Mention “tech cities,” and what might comes to mind are Silicon Valley, Chicago, Seattle, New York City, or Austin. But, Dallas-Fort Worth is emerging as a tech market, according to two new reports.
“People have thought of Austin as Silicon Prairie for a long time,” said Ali Greenwood, vice president of data center solutions with commercial real estate firm JLL. This is logical, given that Dell, Apple, and Oracle have a presence there as do many technology startups.
“People want to be here. They want to put down roots here.”
However, Greenwood said the sheer volume of Fortune 500 companies in DFW has attracted tech and other companies from elsewhere. Because of this, and because of DFW’s history in technology, the region is quietly, but steadily, building its name as a tech destination.
Commercial real estate firm CBRE’s just-released “2017 Tech-30” report indicates that “tech” is more than software development. The industry includes biotech, media/entertainment, manufacturers, and telecommunications.
“DFW has been an ideal place for technology companies for a while,” said Jeff Eiting, CBRE first vice president who, with CBRE Senior Vice President Clay Vaughn, leads Dallas’ technology media practice. “That history dates back to the Telecom Corridor [in Richardson, which grew during the 1990s].”
On the other side of the coin, entrepreneurs who begin businesses in DFW end up staying.
“People want to be here,” Eiting said. “They want to put down roots here.”
TECH BY THE NUMBERS
The CBRE report measured the technology industry’s impact on 30 North American office markets. Based on the numbers, DFW is considered an emerging market in both high-tech job growth and office space.
Here’s a look further into the numbers:
- The CBRE report showed that the growth rate of new tech jobs in the DFW area was 12.5 percent from 2015-2016, versus 10.8 percent in 2013-2014.
- Austin, saw its rate of tech job growth drop from 33.4 precent in 2013-2014 to 22.9 percent in 2015-2016.
- Austin is considered a “growth leader” in tech, according to CBRE, with DFW as an emerging market.
- Both Austin and DFW are considered stable/maturing markets on the tech office market cycle.
JLL’s just-released “Top 6 Trends” report shows that 20 percent of office space in DFW is leased to tech companies, with 60 percent of office space in Austin going to technology companies.
“When you look at our economy, as a whole, one of our highest growth sectors is tech.”
“When you look at our economy, as a whole, one of our highest growth sectors is tech,” JLL’s Greenwood said. “But the DFW market is an industry-diverse vertical market. That’s why we can sustain economic growth, and it’s why our tech industry is different from those in other markets.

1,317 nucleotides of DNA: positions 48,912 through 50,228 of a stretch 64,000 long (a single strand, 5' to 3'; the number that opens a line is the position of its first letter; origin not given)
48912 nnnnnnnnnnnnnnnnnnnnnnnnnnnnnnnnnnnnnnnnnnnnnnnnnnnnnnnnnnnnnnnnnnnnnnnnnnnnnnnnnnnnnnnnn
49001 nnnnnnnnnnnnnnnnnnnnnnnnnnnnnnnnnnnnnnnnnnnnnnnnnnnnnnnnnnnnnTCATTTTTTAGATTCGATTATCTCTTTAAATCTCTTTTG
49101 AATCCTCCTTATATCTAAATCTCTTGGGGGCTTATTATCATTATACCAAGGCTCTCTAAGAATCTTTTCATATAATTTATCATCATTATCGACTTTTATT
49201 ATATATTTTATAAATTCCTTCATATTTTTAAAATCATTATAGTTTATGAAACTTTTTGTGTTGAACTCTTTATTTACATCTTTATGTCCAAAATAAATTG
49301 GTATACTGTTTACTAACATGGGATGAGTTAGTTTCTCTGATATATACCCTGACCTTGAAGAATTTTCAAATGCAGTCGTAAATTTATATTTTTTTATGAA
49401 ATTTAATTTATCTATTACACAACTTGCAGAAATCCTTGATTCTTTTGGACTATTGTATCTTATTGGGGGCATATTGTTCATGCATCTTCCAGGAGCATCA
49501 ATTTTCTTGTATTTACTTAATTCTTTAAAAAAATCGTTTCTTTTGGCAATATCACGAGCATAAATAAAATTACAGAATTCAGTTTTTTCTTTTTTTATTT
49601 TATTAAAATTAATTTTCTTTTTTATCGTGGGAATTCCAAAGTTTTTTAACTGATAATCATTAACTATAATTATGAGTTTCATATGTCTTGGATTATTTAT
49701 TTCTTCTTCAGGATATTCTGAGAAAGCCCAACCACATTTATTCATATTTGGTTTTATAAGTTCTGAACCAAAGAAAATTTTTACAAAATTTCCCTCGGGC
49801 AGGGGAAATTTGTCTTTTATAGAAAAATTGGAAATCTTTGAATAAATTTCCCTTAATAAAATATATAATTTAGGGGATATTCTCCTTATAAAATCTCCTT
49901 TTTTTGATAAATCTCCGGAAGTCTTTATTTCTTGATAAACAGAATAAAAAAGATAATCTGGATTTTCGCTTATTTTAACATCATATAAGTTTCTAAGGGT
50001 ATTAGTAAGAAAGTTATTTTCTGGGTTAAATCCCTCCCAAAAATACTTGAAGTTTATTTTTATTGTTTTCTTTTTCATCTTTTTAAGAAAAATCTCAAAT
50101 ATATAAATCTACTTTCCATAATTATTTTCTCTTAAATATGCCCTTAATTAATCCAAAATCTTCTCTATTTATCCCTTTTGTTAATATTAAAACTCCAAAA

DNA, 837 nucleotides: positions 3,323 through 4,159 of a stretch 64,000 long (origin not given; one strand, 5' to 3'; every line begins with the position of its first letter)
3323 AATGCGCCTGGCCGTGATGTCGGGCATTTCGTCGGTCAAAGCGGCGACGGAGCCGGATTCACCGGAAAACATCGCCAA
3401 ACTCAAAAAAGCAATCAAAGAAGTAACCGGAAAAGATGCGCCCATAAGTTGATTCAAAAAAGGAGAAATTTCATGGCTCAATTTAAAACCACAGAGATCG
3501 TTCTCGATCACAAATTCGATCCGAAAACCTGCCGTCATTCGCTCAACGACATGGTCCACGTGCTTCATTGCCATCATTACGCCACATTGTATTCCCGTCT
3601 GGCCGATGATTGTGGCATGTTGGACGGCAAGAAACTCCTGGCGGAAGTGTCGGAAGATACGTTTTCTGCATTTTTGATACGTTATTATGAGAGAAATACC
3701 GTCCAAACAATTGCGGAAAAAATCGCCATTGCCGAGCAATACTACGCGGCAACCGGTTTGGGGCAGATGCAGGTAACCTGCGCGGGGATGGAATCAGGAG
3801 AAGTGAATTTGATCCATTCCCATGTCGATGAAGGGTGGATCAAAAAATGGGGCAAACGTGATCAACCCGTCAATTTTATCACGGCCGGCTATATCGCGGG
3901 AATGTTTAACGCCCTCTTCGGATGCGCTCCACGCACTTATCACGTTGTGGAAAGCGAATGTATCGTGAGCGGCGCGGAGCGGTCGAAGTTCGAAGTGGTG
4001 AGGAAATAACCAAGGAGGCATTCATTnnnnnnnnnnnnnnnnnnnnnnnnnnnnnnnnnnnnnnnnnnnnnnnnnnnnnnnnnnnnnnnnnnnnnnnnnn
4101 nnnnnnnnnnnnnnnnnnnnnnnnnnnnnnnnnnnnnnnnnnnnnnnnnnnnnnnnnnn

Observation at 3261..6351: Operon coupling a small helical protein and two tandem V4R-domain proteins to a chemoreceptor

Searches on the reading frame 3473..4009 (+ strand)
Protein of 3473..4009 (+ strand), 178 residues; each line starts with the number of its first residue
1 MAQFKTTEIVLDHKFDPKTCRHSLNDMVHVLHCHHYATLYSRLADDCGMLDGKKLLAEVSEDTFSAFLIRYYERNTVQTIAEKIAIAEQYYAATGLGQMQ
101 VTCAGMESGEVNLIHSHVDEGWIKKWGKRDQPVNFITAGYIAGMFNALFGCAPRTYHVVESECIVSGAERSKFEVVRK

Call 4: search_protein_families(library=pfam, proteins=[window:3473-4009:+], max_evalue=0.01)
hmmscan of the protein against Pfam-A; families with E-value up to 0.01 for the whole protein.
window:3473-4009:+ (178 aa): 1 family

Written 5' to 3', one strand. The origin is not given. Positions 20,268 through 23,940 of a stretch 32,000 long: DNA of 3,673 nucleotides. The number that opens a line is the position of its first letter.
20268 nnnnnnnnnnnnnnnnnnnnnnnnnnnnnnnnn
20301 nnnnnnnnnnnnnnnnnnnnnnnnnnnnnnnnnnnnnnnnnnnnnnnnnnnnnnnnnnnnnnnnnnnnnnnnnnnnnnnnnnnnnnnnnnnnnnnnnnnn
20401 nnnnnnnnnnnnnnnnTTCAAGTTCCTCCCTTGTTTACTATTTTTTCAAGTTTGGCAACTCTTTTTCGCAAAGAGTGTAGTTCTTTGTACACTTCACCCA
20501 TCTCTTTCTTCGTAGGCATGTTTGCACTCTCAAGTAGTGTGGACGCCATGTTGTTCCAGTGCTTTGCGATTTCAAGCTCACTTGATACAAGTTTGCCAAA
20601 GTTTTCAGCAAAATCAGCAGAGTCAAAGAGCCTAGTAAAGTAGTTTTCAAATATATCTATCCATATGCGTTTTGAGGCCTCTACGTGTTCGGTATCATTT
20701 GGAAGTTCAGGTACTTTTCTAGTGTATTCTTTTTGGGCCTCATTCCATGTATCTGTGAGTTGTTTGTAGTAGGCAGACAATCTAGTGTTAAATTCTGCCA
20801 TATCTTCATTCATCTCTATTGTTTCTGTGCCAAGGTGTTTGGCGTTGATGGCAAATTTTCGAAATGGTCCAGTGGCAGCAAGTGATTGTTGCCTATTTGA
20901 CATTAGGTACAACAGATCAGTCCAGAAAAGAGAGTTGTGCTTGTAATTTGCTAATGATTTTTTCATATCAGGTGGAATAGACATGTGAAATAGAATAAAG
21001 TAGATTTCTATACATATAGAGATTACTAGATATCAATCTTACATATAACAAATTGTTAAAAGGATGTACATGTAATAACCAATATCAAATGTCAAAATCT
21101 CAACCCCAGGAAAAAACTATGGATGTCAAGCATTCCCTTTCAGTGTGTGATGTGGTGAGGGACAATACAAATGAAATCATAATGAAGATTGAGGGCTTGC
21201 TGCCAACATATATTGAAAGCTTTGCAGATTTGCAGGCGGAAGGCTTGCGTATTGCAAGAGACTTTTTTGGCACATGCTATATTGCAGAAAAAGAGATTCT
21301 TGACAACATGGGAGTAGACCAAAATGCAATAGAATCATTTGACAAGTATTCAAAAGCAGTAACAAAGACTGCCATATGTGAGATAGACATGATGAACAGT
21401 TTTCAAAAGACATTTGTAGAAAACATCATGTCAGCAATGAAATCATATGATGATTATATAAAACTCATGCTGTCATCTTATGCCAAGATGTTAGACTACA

CHANGING THE PERCEPTION OF DFW
JLL’s “Top 6 Trends” report for fall 2017 lists decision-making factors tech companies consider when looking for places to do business. Such factors include, but aren’t limited to, talent, density reversal, flexible space evolution, and cost of living.
Greenwood said DFW’s cost of living is lower than that in other areas. Plus, the colleges and universities in the area provide a steady stream of talent.
Speaking of talent, Vaughn, said the tech labor pool is 94,000 strong — and that’s just for the tech-specific companies.
“That doesn’t take into account high-tech workers embedded in the major corporations here,” he said.
“We’re much larger than the Austin market.”
If you add those workers in, the total is about 208,000 tech workers in the region.
“We’re much larger than the Austin market,” Vaughn said.
Eiting said live-work-play is becoming a key factor for tech companies. It’s why developments, such as Legacy West in Plano, CityLine in Richardson, and Dallas’ CBD are such attractive destinations.
“Tech companies are taking up mixed-use space,” Vaughn said. “Rents are rising, but because our market is so enormous, we’re not running out of space.”
This makes DFW unique from other high-tech cities.
“We’re not like Palo Alto, where they are taking space defensively, because if they don’t, it won’t be there in six months,” Vaughn said.
So, what is standing in the way of DFW being on the same level as San Francisco, Seattle, and Austin? One word: Perception.
“A lot of technology companies that are on the West Coast might have the perception that Texas has a difficult political climate, and perhaps, more extreme weather than you get here,” Greenwood said.
“To be a large, stable market, and still with room to grow, helps identify ourselves as a major tech market.”
CBRE’s Eiting said that companies coming here are frankly surprised at the friendly environment for tech companies.
“When folks think hot tech markets, they can name five other large markets before DFW. But that’ll continue to change, as we grow,” Eiting said.
The good news is that DFW is slowly sliding into consideration as a tech destination. The CBRE report indicated that DFW is in a mature phase when it comes to the tech cycle.
“We still have room for growth,” Eiting said. “To be a large, stable market, and still with room to grow, helps identify ourselves as a major tech market.”
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